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Riyadh Talks Confirm Syrian Opposition Committee Ahead of Geneva Negotiations

Saudi capital tipped as new Syrian opposition HQ as one-third of supreme committee seats allocated to armed faction representatives
Riyadh Talks Confirm Syrian Opposition Committee Ahead of Geneva Negotiations

The supreme committee of the Syrian opposition's conference in Riyadh, which consists of 34 political and 11 military figures, conducted a series of talks with representatives of the Friends of Syria Group and a number of other officials to discuss the results of the Saudi summit.

The talks were aimed at planning for upcoming meetings in the Saudi capital next Thursday and Friday, which will prepare the committee for negotiations with a delegation from the Assad government in Geneva next month. Representatives of armed opposition factions in Syria now make up one-third of the commission and negotiating delegation.

A day after the conference, businessman and opposition figure Walid al-Zoubi was also appointed to the supreme committee after members had given a new seat to armed faction representatives, who occupy 11 of a total 34 seats. The committee also includes nine members of the Syrian National Coalition and five members of the National Coordination Committee, as well as a number of other independent members.

Members of the committee – excluding Ahrar Al-Sham representative Labib Nahhas – held a meeting with representatives of the Friends of Syria Group, to discuss the closing statement of Riyadh conference. The opposition envoys shared their proposals for the political process and the results of the International Syria Support Group statement published last month; while representatives also discussed the necessity of preparing for negotiations with the regime’s delegation.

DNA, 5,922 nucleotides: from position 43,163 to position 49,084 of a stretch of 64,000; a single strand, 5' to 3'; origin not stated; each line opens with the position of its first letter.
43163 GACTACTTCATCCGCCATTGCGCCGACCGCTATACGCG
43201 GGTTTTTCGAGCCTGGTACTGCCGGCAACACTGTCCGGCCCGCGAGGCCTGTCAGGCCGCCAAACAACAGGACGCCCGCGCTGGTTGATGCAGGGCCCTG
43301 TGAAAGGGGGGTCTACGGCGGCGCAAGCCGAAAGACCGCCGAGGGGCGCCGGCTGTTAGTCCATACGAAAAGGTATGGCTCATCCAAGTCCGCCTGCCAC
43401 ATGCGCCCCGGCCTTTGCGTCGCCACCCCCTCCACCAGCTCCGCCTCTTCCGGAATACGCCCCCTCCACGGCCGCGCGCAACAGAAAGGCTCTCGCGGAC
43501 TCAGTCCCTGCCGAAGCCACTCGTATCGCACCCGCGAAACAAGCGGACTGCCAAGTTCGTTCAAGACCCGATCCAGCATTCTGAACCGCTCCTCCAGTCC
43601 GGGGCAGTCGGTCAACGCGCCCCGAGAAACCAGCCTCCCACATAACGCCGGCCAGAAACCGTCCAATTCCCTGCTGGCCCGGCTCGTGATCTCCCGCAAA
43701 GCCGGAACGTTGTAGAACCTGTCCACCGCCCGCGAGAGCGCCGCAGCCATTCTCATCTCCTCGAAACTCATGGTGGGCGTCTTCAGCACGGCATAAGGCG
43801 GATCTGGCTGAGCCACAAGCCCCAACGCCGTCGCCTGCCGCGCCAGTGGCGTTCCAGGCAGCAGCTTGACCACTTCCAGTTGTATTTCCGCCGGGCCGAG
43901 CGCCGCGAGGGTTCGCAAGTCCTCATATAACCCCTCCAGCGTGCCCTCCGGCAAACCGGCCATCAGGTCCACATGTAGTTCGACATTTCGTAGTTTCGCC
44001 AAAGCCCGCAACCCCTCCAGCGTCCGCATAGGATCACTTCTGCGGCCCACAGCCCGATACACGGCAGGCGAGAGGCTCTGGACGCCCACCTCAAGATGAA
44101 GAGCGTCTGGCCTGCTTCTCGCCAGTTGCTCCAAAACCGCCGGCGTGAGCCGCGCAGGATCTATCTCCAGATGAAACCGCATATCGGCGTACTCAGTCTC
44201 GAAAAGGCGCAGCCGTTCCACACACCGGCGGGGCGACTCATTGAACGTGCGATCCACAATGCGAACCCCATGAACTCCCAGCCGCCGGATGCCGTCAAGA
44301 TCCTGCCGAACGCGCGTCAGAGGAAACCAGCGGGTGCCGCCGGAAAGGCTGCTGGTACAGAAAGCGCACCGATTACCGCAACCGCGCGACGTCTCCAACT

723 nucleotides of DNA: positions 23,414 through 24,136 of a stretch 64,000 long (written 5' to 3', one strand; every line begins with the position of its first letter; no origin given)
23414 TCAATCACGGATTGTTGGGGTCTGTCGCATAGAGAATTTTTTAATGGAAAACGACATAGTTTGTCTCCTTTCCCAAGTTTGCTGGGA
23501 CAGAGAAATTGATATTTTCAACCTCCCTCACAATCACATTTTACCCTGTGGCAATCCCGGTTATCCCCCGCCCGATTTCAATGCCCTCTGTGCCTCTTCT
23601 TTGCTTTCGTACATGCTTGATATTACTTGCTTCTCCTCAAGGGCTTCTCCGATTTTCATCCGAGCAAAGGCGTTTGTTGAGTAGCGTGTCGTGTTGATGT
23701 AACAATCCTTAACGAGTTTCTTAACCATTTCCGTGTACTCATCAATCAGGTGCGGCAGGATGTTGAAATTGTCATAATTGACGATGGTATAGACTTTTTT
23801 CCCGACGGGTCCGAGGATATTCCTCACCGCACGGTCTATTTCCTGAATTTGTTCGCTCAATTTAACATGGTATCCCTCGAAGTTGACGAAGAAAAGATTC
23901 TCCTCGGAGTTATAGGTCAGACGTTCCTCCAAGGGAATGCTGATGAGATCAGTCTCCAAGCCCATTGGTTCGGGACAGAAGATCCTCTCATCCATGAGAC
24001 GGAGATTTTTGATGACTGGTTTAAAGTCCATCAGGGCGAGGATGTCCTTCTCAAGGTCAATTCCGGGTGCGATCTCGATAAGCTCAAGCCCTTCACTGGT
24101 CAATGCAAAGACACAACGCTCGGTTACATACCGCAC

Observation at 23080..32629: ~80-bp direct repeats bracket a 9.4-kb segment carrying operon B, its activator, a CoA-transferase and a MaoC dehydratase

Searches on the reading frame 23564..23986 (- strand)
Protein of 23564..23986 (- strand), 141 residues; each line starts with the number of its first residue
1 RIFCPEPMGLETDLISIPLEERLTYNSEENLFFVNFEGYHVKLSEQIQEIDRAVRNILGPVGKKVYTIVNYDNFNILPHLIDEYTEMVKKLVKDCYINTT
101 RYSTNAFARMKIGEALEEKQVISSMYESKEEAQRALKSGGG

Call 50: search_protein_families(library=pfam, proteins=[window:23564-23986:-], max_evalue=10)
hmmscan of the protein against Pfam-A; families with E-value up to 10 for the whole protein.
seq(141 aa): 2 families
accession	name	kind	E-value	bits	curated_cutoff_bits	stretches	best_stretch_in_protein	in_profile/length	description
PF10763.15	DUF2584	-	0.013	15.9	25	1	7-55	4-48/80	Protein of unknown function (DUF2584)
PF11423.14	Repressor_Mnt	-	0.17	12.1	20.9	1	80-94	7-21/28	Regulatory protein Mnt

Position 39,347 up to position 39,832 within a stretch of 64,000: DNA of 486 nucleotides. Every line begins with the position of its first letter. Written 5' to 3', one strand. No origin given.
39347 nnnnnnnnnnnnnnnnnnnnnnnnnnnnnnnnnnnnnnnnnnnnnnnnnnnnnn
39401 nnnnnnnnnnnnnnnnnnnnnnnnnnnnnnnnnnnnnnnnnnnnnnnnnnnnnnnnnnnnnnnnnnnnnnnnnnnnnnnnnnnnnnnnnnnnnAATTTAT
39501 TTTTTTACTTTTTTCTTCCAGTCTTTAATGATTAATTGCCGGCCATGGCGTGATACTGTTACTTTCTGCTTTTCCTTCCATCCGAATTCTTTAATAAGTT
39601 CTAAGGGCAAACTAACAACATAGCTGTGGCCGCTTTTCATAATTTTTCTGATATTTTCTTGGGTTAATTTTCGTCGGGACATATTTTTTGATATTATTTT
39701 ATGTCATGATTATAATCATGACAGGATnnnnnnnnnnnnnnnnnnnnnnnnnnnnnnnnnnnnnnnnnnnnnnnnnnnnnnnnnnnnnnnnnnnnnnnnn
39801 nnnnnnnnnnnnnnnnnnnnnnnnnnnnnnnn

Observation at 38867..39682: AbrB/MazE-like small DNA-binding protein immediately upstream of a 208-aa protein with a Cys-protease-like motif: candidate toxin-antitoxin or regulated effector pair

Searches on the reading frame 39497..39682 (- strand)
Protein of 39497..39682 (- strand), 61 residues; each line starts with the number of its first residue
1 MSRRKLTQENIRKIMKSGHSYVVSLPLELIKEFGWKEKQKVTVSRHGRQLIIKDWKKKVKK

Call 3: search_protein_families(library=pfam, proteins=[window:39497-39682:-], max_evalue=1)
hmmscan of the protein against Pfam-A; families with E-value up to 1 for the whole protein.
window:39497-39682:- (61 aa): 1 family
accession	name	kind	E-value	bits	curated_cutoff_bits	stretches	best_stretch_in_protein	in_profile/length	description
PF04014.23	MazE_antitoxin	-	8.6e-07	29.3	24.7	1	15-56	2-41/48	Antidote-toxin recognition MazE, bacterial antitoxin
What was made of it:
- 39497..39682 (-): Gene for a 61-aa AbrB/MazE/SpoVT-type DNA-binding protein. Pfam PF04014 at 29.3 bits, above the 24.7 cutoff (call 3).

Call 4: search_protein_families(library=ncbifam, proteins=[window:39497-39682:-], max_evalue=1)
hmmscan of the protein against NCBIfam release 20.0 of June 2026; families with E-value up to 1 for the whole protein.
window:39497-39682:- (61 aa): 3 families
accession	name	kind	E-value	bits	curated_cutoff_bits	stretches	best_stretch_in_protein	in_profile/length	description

It is clear that the closing statement contains three points that will require clarification before attending talks in Geneva, including those related to: "(President) Assad’s departure at the beginning of the transition period"; talk from Western officials about "setting a definite timeframe” for Assad’s departure; and whether his departure will be effective upon the signing of the agreement or once the transitional period commences. In addition, members discussed the relationship between a possible ceasefire and transitional period, as the statement specifies that a ceasefire would begin following the formation of transitional institutions (even though these institutions were not identified). Other matters that were discussed included possible international guarantees related to confidence building measures prior to the beginning of negotiations with representatives of the Assad regime, as this issue also remains ambiguous.

This is expected to be one of the major issues to be discussed in the committee’s meetings in Riyadh next weekend. One of the suggestions involves the committee’s formation of a roadmap or a set of “principles and mechanisms” that the negotiating delegation will take to Geneva, where "goals, mechanisms, and red lines" will be determined.